Magazine article Artforum International

Home in the World: The Art of Do-Ho Suh

Magazine article Artforum International

Home in the World: The Art of Do-Ho Suh

Article excerpt

A voluminous canopy in translucent celadon silk is suspended from the gallery ceiling like a dream or a ghost of a house. Responsive to light and air currents and open at the bottom as if it could drift down to enclose a viewer standing below, the tentlike structure is nevertheless exactingly detailed, a diaphanous confection whose specific architectural character asserts itself gradually. If you crane your neck, adjusting your sight line on this fragile room-within-a-room, it takes a moment to orient your ground-bound body to the implied space above. Articulated with stitched seams, the fabric renders at full size the latticed woodwork, tile, windows, and door frames of a one-room dwelling. The shape is familiar, in that it is clearly domestic; uncanny, in that its physicality has been thinned to near disappearance. Do-Ho Suh's Seoul Home/L.A. Home/New York Home/Baltimore Home, 1999, is a portrait of the traditional Korean house in which the artist grew up, a fact that is both crucial and not. Premised in au tobiography yet dematerialized to a lyrical husk, Seoul Home... appears as a scrim Onto which anybody may project his or her reveries about any absent home.

"I experience space through, and as, the movement of displacement," Suh has written, and this consolidation of fluid motion into manifest form defines his art. Like his other sculptural installations, Seoul Home... memorializes a cultural and personal attachment but in such a pared-down, emblematic way that private narrative disperses. In this equilibrium between individuality and indeterminacy, the work's material presence holds sway. Suh's vision of "intrinsically transportable and translatable space" takes for granted a world in which the peregrination of an artist who commutes between Seoul and New York while preparing for exhibitions in Venice and LA makes perfect sense. But if theories of nomadism and globalization have matured to the status of received truths, their formal enactment becomes proportionally more important: It's hard to deny that concepts like subjectivity and nationality are fragmentary, rhizomatic, virtual, but it's also hard to create for them concise visual figures as such. Seoul Hom e... does this, and its psychosocial eloquence perhaps explains why the piece has been something of an icon over the last few years, when it was exhibited at the Korean Cultural Center in Los Angeles, in "Greater New York" at P.S. I in Queens, and in "BodySpace" at the Baltimore Museum of Art.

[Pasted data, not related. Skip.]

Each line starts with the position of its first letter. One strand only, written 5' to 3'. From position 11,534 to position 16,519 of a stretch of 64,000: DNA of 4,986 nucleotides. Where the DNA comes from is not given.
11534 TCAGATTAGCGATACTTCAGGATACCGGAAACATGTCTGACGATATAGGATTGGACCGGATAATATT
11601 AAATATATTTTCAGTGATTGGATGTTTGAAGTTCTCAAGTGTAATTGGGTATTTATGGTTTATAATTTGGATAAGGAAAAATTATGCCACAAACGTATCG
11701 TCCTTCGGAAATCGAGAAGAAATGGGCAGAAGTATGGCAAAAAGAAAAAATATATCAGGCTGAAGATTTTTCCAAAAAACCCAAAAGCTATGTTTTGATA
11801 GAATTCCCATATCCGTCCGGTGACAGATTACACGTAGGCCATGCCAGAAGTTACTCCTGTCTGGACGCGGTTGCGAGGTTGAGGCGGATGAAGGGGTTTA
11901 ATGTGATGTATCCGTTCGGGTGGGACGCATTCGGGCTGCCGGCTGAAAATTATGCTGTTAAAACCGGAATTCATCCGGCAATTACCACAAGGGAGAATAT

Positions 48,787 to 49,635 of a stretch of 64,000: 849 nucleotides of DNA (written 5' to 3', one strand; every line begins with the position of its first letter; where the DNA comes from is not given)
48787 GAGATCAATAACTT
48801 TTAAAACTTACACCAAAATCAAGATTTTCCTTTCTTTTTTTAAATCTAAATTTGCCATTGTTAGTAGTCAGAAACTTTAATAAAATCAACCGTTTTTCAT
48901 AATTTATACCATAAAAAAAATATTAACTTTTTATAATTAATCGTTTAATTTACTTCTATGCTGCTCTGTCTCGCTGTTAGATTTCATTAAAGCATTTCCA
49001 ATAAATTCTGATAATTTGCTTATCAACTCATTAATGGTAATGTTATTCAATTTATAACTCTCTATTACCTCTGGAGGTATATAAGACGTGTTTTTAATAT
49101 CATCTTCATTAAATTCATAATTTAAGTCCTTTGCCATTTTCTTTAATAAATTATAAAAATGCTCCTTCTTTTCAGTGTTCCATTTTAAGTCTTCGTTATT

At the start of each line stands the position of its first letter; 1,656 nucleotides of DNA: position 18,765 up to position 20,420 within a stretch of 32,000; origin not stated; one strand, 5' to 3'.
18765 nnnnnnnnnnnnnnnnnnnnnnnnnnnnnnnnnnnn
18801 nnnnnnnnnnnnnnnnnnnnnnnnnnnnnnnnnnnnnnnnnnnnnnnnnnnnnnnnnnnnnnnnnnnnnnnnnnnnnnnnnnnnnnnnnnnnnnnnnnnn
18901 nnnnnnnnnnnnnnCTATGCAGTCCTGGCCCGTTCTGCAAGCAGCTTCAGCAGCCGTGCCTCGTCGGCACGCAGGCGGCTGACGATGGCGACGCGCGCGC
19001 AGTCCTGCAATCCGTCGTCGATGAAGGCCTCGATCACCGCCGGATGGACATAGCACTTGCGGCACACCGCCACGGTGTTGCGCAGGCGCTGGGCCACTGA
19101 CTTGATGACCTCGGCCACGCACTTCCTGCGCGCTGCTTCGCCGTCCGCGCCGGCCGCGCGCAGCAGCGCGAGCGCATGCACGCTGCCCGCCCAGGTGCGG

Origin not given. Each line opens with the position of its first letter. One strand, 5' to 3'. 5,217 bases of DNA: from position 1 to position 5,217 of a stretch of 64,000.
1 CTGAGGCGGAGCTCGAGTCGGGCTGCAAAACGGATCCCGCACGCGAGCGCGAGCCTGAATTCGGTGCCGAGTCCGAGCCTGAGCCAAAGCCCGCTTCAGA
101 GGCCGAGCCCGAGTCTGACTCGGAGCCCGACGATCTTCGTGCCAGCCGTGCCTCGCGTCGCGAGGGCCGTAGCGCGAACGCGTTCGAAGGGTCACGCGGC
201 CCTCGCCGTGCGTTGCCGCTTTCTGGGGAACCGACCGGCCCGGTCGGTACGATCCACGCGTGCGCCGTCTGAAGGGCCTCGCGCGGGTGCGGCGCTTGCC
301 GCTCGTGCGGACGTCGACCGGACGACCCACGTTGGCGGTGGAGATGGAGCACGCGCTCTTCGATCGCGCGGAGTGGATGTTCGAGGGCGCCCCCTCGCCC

A bastion of stability--the childhood home-- reimagined to fold into a suitcase, Seoul Home... is typical of Suh's work in that it both physicalizes and undercuts nostalgia; it's an antimonument that calls attention to its own immaterial foundations, its construction as wish. The absurd run-on title, as weighty as the object is flimsy, indexes the relentless travel of the international citizen (or art star). Each time the piece is shown, its link to an original or fixed location is further diluted, and the virgules that punctuate its title multiply until permanence dissolves into its own shadow, or in Suh's words, until "site-specificity becomes portable." Memory and fantasy collapse into a kind of post-Proustian impossibility: the perfectly private yet perfectly shared locale. And this no-place abode is still evolving. A second house piece, made of smoky nylon rather than jade-green silk, is currently titled 348 W. 22nd St., Apt. A, New York, NY I00II, USA, at the Rodin Gallery, Seoul, Korea, 2000. The dust -colored artificial fabric signifies the apartment's New York-ness just as the elegant, earthy, or watery silk suggests a notional quality of Asian tradition. Complete with sewn bathroom and kitchen, 348 W. 22nd St.... models Suh's Chelsea apartment and credits the venue at which it was first displayed. As yet unshown in New York, the piece will eventually be merged with Seoul Home... by means of a pink nylon corridor, a fantasized connection that is rose-tinted like idealization itself. …

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